Pimco Most Bullish on Indian Bonds as Rate-Cut Wagers Mount
(Bloomberg) -- The new year promises to bring more gains for India’s sovereign bond market, which has rallied hard and broken a five-quarter losing streak to end 2018 on a high.
Pacific Investment Management Co. says it may raise its holdings of rupee debt, which has topped returns among major emerging Asian markets in the second half. Some analysts predict the benchmark 10-year yield to drop below 7 percent to levels not seen since November 2017, as rising bets for interest-rate cuts add more legs to an advance spurred by falling oil prices and the central bank’s bond purchases.
“We are bullish on Indian bonds and find the current levels quite attractive to add,” said Roland Mieth, Singapore-based emerging-markets portfolio manager at Pimco, which oversees about $1.7 trillion. “Supply-demand dynamics have become positive and inflation remains under control. We also think the Reserve Bank of India is going to be dovish going forward after the appointment of Governor Shaktikanta Das.”
Das stoked speculation of rate cut just hours after taking the job earlier this month, saying inflation was “benign” and emphasizing that supporting economic growth was within the RBI’s ambit. Benchmark yields and one-year interest-rate swaps plunged following the comments, with the latter now down 100 basis points from a three-year high in early October, indicating that traders are placing bets on easing.
A late-2018 plunge in oil, the biggest bugbear for Indian assets for much of the year, helped drive consumer inflation to a 17-month low and put local-currency debt back on global investors’ buy list. Foreign funds have poured $1.3 billion into rupee bonds since the start of November after being net sellers in the previous two months.
“We like India, Indonesia and China, in that order,” Mieth said in an interview in response to a question on Asian emerging-market sovereign bonds. India’s “inflation remains fairly limited. We want to remain in the liquid part of the market and in India it means five-seven year part of the curve,” he added.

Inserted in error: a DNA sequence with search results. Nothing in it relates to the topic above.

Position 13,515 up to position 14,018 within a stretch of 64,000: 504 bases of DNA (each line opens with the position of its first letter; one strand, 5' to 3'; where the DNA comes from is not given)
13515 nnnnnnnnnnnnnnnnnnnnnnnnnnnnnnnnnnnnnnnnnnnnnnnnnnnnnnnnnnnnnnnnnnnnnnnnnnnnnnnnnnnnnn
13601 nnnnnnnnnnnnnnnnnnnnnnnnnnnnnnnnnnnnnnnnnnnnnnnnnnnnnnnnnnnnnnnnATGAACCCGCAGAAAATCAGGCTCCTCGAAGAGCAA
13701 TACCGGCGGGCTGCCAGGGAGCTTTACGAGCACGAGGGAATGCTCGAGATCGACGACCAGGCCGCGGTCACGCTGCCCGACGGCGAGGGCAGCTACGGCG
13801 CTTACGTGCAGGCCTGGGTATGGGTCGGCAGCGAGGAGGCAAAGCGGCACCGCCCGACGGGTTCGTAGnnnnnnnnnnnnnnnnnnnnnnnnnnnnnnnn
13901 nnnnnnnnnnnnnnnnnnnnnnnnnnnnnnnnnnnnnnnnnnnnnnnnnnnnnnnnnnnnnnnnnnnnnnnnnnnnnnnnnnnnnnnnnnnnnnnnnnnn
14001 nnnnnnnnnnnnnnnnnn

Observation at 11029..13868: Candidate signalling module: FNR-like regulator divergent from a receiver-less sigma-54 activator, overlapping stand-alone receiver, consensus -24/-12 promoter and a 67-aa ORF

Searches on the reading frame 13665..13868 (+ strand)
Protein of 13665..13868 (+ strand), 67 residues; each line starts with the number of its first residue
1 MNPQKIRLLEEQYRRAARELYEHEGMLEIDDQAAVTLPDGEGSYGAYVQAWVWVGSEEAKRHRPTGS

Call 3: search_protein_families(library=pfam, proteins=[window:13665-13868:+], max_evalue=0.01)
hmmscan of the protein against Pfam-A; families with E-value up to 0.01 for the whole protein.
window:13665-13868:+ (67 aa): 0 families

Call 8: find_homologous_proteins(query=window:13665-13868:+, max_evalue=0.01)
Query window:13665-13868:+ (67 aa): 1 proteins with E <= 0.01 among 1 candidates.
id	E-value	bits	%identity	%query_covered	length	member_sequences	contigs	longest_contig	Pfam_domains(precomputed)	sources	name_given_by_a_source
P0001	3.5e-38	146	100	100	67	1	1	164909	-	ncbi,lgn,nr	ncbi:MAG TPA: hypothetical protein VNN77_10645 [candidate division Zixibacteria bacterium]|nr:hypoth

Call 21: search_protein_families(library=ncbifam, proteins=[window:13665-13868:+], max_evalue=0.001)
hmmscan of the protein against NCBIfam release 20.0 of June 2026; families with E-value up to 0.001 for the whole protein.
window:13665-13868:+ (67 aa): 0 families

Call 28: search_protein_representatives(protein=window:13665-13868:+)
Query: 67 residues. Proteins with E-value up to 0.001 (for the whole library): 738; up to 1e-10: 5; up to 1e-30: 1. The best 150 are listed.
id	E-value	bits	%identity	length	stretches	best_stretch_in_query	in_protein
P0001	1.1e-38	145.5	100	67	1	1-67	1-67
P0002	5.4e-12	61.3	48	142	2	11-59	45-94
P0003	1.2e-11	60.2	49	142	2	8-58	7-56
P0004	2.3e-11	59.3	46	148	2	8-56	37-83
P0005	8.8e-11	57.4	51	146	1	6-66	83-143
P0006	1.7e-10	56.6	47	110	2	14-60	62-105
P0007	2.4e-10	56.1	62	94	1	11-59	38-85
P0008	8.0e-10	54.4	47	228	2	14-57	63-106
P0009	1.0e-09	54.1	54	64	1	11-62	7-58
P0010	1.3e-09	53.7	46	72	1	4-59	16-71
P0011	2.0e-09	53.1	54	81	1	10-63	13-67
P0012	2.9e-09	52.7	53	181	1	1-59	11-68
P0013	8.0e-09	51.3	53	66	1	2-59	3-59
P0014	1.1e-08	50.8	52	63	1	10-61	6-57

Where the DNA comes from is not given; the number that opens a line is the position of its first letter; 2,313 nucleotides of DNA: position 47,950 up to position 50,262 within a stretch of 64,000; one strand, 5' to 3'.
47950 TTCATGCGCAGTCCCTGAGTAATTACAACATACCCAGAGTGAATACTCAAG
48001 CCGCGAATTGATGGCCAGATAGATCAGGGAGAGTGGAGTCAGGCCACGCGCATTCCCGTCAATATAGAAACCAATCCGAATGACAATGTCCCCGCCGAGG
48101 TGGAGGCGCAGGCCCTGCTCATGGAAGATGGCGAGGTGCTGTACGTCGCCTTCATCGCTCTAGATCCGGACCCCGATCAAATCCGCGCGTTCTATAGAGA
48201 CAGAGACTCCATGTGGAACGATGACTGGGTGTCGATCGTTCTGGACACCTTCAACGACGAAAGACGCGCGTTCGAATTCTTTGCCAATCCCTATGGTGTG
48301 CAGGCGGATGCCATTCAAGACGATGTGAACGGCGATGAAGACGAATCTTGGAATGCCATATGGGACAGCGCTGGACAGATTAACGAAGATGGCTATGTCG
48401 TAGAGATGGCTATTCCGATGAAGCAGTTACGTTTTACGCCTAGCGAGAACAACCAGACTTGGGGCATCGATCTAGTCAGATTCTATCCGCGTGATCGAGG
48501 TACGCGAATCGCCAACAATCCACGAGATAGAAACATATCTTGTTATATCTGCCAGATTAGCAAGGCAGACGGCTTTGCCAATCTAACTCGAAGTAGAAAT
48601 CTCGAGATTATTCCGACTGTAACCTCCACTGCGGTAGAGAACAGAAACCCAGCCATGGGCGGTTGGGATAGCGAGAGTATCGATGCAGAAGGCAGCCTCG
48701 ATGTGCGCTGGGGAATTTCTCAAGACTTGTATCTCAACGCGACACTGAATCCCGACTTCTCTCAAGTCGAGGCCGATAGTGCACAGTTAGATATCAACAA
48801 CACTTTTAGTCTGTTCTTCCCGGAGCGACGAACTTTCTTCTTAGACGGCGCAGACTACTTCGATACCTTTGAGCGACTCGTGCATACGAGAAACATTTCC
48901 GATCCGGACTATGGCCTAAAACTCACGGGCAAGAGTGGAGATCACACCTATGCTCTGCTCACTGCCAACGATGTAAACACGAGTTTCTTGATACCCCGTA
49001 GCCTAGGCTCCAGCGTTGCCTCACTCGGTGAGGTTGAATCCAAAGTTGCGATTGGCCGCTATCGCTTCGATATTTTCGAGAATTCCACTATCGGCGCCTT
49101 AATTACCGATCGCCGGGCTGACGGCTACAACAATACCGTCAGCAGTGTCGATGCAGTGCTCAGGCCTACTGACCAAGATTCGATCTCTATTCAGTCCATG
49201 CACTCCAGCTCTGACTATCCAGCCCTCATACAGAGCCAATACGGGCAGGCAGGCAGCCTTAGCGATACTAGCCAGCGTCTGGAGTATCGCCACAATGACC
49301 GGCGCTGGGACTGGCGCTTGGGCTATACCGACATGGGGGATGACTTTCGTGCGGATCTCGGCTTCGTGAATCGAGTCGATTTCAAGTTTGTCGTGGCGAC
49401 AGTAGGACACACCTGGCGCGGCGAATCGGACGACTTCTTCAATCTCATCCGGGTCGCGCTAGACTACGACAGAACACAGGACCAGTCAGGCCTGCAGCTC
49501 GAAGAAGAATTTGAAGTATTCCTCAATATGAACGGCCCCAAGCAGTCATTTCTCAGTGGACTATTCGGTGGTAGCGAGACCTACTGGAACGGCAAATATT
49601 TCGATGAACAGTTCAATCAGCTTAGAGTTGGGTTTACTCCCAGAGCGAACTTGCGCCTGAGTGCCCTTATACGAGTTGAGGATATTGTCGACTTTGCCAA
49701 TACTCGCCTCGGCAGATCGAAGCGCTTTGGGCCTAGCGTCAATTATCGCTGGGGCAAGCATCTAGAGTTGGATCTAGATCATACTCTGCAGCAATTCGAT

The yield on India’s benchmark 10-year bonds may drop to 6.9 percent by end of March, according to Naveen Singh, head of fixed-income trading at ICICI Securities Primary Dealership Ltd. in Mumbai. The yield has plunged more than 70 basis points since Sept. 30 to head for its biggest quarterly slide since 2008. It rose in each of the previous five quarters. The yield on the 10-year bond was up 2 basis points to 7.30 percent on Monday.
“The outlook on government bonds is bullish,” said Sandeep Bagla, associate director at Trust Capital Services Pvt. in Mumbai. “Bond yields will further trend lower as slowing inflation translates into lower interest rates, though one caveat is that Brent prices should remain around the current levels.”
Bagla predicts the 10-year yield drop to as low as 7 percent by April.
The RBI, which has since May been injecting liquidity via its open-market debt purchases to fight a cash crunch, last week extended such support by raising the amount of bonds it plans to buy in the coming days. That’s seen as another trigger for a rally into 2019.
“The RBI’s OMO buying is the biggest factor behind the rally in bonds,” said Amandeep Chopra, head of fixed income at UTI Asset Management Co. in Mumbai. The purchases are expected to keep the market supported at least till the end of March, he said.
©2018 Bloomberg L.P.